Our nervous system is the primary organ by which we sense, interpret, remember, and respond to the outside world and to our own internal physiology. Unlike many bodily tissues, the nervous system is largely incapable of replacing damaged cells once development is complete, making it susceptible to the stresses that accompany traumatic injury and age-associated decline.
We are interested in how neurons adapt to different stresses, including hypoxia (low oxygen) and proteotoxic stress, that otherwise result in neurodegeneration. By understanding the mechanisms neurons use to survive these stresses, we hope to facilitate the diagnosis, treatment, and prevention of diseases ranging from ischemic stroke, Parkinson’s Disease, and Alzheimer’s Disease that are attributable to neurodegeneration.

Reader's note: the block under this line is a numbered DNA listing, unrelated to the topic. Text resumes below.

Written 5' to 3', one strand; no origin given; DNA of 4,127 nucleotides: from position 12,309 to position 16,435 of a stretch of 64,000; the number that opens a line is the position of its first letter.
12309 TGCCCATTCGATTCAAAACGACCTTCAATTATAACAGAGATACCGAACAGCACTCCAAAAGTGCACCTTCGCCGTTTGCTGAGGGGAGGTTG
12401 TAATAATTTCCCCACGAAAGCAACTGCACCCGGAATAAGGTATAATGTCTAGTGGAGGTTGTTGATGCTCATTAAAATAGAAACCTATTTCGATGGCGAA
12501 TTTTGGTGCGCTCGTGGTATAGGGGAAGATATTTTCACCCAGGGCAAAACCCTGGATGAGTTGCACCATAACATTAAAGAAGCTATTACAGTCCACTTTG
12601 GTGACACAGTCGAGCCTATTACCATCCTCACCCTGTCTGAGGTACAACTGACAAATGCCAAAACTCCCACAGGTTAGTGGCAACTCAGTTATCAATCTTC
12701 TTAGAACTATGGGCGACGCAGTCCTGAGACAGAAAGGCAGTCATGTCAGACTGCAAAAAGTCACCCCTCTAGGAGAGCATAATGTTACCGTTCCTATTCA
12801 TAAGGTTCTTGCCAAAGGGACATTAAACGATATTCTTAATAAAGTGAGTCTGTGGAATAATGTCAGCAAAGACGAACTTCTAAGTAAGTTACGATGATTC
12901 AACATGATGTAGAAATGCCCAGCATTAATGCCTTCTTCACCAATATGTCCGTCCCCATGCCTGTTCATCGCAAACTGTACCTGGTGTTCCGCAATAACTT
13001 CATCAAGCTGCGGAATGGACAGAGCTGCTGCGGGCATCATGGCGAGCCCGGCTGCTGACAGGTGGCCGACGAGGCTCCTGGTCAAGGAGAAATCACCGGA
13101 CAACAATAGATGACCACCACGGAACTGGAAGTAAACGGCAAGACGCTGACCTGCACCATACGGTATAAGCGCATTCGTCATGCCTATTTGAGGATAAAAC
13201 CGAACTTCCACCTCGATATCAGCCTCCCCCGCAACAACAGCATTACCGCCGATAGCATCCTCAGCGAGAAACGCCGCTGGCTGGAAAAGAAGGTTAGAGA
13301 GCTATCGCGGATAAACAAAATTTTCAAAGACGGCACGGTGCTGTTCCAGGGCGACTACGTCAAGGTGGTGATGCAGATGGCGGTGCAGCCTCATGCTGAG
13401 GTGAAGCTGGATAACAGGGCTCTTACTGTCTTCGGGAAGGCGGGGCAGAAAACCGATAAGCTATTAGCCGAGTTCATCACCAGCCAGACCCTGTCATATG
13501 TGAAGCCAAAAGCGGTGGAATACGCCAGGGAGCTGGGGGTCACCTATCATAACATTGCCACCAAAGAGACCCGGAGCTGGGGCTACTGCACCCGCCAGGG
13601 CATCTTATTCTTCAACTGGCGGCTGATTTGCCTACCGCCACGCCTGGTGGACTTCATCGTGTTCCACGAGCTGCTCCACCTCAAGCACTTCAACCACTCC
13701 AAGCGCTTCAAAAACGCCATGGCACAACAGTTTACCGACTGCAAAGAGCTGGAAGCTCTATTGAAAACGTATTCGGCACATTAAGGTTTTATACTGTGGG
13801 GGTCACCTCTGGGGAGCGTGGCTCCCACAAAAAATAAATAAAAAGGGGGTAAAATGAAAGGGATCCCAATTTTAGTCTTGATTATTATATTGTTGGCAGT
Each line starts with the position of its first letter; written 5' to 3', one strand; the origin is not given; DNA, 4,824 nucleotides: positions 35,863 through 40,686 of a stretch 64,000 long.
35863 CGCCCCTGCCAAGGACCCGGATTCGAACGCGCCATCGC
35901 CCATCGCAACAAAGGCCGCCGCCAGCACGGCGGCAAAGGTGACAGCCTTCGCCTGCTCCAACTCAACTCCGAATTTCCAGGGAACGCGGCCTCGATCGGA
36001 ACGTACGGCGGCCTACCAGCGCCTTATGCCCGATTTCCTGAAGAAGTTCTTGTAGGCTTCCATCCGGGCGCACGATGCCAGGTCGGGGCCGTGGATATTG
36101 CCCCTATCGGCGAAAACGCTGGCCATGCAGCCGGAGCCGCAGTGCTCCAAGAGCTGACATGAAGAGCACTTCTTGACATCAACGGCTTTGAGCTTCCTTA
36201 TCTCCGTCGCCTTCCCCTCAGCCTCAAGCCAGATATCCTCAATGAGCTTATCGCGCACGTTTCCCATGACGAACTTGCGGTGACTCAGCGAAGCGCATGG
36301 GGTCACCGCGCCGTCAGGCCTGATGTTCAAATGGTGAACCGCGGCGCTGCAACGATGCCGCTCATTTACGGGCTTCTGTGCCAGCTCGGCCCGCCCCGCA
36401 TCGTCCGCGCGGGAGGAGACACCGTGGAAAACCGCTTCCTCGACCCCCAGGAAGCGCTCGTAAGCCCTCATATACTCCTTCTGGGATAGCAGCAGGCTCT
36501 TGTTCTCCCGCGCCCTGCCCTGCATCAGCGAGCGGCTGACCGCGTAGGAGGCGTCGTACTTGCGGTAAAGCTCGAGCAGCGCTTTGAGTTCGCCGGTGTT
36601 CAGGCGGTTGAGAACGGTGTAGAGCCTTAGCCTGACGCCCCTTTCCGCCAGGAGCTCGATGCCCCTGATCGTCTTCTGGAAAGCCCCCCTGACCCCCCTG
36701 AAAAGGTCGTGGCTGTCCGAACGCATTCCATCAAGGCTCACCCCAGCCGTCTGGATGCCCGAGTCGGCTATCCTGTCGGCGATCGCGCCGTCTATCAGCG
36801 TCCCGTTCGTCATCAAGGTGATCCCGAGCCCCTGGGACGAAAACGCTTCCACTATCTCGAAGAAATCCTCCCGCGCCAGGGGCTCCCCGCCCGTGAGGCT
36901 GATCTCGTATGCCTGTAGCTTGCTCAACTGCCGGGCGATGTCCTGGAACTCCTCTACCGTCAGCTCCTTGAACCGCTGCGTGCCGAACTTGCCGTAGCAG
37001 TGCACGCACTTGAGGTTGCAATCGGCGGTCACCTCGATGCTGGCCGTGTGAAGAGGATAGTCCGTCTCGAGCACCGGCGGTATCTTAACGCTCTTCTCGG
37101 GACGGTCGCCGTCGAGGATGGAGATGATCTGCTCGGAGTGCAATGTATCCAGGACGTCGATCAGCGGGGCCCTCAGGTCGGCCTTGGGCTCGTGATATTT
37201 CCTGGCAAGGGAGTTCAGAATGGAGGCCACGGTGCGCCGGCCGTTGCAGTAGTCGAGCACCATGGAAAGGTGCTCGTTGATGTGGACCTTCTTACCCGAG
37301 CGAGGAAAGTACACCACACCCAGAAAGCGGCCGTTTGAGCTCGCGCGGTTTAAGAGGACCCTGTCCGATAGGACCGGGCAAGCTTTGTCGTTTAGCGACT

Our research focuses on three specific topics:
How do neurons and other tissues respond to hypoxic stress?
What are the factors that mediate or regulate mitochondrial transport, dynamics, and mitophagy in neurons?
How does the nervous system regulate the Ubiquitin Proteasome System and maintain protein homeostasis in other tissues?
Chris Rongo is a Principal Investigator in the Waksman Institute, Professor and Vice Chair of the Rutgers Department of Genetics . He studies the molecular genetics of nervous system function and plasticity in C. elegans. A current focus in his lab is on understanding three areas of neurophysiology: how the transport and dynamics of mitochondria are mediated along axons and dendrites, as well as at synapses; how neurons, synapses, and neuronal mitochondria respond to hypoxic stress (e.g., ischemic stroke); and how the Ubiquitin Proteasome System (UPS) maintains protein homeostasis and cellular aging.